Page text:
The Armenian Revolutionary Federation has expressed concern to President Serzh Sarkisian regarding his acceptance of Turkey’s proposal to form a commission of Turkish and Armenian historians that would jointly study the mass killings of Armenia’s in the Ottoman Empire. The Armenian President made clarifications that the so called commission is not supposed to determine whether or not the genocide occurred. It would instead research “various details of the genocide and other disputes between the two countries.” Subsequently, following its first plenary session, the ARF Bureau firmly stated: “The Bureau is adamant that the fact of the Armenian genocide is not a subject of discussion, and no high-ranking official representing Armenia may have a different approach. Universal recognition of the genocide is vital for the existence, security and future of our people and statehood.” The ARF also expressed concern about President Sarkisian’s invitation to Turkish President Abdullah Gul to the football game between Armenia and Turkey in Yerevan.

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The sad and dangerous truth is that effectively what the Armenian President did was to undermine years of gains in the Genocide Issue. Further clarifications are needed as to the role and the purpose of a joint commission. It is going to be extremely difficult to convince foreign government representatives–including U.S Congressme— that Armenia and Turkey are not really discussing the Genocide issue in good faith. Turkey is on the offensive, and the denial war has a new lifeline and such gestures will only serve Turkish interests in keeping the Armenian Genocide issue dormant. On the positive side the Armenian President may have alleviated the pressure on Armenia by the US to normalize relations with Turkey. His proposals may also create a wedge between Azerbaijan and Turkey.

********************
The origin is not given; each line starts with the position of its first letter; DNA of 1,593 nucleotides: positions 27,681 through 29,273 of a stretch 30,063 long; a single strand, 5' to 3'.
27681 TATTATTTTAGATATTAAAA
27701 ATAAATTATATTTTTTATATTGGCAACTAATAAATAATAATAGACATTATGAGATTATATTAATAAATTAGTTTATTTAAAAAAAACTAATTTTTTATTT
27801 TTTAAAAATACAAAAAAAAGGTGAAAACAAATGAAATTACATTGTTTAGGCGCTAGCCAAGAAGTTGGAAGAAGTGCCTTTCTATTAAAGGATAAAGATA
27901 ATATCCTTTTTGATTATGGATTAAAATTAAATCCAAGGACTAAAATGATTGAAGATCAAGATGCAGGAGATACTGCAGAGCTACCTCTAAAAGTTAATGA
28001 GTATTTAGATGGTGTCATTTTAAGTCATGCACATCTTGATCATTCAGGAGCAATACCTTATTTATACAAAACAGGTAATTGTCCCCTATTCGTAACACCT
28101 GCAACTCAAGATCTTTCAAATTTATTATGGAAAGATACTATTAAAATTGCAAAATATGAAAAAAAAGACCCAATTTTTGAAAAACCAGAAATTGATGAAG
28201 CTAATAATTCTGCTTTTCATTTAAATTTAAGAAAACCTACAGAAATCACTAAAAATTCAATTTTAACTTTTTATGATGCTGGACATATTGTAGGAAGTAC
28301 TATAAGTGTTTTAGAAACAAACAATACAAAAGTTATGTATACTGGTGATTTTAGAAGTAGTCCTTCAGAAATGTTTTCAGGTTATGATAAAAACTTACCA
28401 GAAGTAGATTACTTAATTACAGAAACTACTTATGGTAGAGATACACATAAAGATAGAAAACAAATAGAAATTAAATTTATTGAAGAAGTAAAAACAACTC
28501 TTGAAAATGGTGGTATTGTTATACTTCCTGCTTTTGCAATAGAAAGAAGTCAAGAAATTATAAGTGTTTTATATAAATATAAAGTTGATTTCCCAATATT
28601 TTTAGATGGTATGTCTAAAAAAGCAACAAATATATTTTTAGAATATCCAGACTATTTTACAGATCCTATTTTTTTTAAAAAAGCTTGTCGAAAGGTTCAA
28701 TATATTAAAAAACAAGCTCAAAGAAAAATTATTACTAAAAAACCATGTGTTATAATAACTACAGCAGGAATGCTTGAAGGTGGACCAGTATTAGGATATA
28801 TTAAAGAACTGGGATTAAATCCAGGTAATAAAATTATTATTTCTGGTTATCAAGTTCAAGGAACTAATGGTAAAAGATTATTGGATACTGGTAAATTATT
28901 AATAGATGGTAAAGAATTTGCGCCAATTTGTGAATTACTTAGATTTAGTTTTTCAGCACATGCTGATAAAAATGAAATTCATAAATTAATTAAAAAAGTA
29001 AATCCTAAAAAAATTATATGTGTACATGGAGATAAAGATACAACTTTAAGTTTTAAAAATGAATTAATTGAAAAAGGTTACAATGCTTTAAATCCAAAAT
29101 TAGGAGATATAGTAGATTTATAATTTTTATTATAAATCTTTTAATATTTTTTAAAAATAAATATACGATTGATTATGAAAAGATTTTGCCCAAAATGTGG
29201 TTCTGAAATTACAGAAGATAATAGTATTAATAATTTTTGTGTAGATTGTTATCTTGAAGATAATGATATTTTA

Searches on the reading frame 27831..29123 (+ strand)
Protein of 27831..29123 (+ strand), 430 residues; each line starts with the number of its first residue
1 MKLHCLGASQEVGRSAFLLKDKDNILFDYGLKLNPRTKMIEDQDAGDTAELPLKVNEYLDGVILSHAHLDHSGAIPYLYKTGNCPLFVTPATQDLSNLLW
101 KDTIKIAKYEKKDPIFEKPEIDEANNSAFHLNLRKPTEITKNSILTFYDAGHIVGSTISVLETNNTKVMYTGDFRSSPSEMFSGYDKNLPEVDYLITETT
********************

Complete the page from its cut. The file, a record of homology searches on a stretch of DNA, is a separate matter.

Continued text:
The sad and dangerous truth is that Armenia has foreign agents that are holding Armenia hostage, and are freely holding rallies while collaborating with foreign governmen’s, thus immobilizing the Armenian Government into submission. It is incomprehensible that Levon Ter-Petrosian who has instigated internal strife and agitation and continues to create civil unrest is not behind bars or deported from Armenia for conspiracy and sedition.

The sad and dangerous truth is that Azerbaijan is trying to gain on the diplomatic front. Those resolutions that were voted on may haunt us for years to come. They are an attempt by Azerbaijan to inscribe in stone the issue of “the sacrosanct territorial integrity of Azerbaijan.” The threats of war are producing an atmosphere of appeasement towards Azerbaijan, and a prelude to prepare the psychological groundwork to attack Nagorno-Karabakh militarily.

The sad and dangerous truth is that Armenia has an opposition group bent on fomenting internal strife. The Genocide issue continues to be a cornerstone of national security. Armenia lost the chance to recognize the independence of Nagorno-Karabakh in the wake of the Kosovo Independence declaration. Armenia was unable to block the passage of the two resolutions: Armenian officials have not been able to establish close bilateral ties with countries with common interests. Armenian officials either do not have the means or the will to counter an ever widening Turkish-Azeri diplomatic offensive. One can only hope that if the time comes, Armenia’s will unite and will be ready to defend the Homeland against all aggression.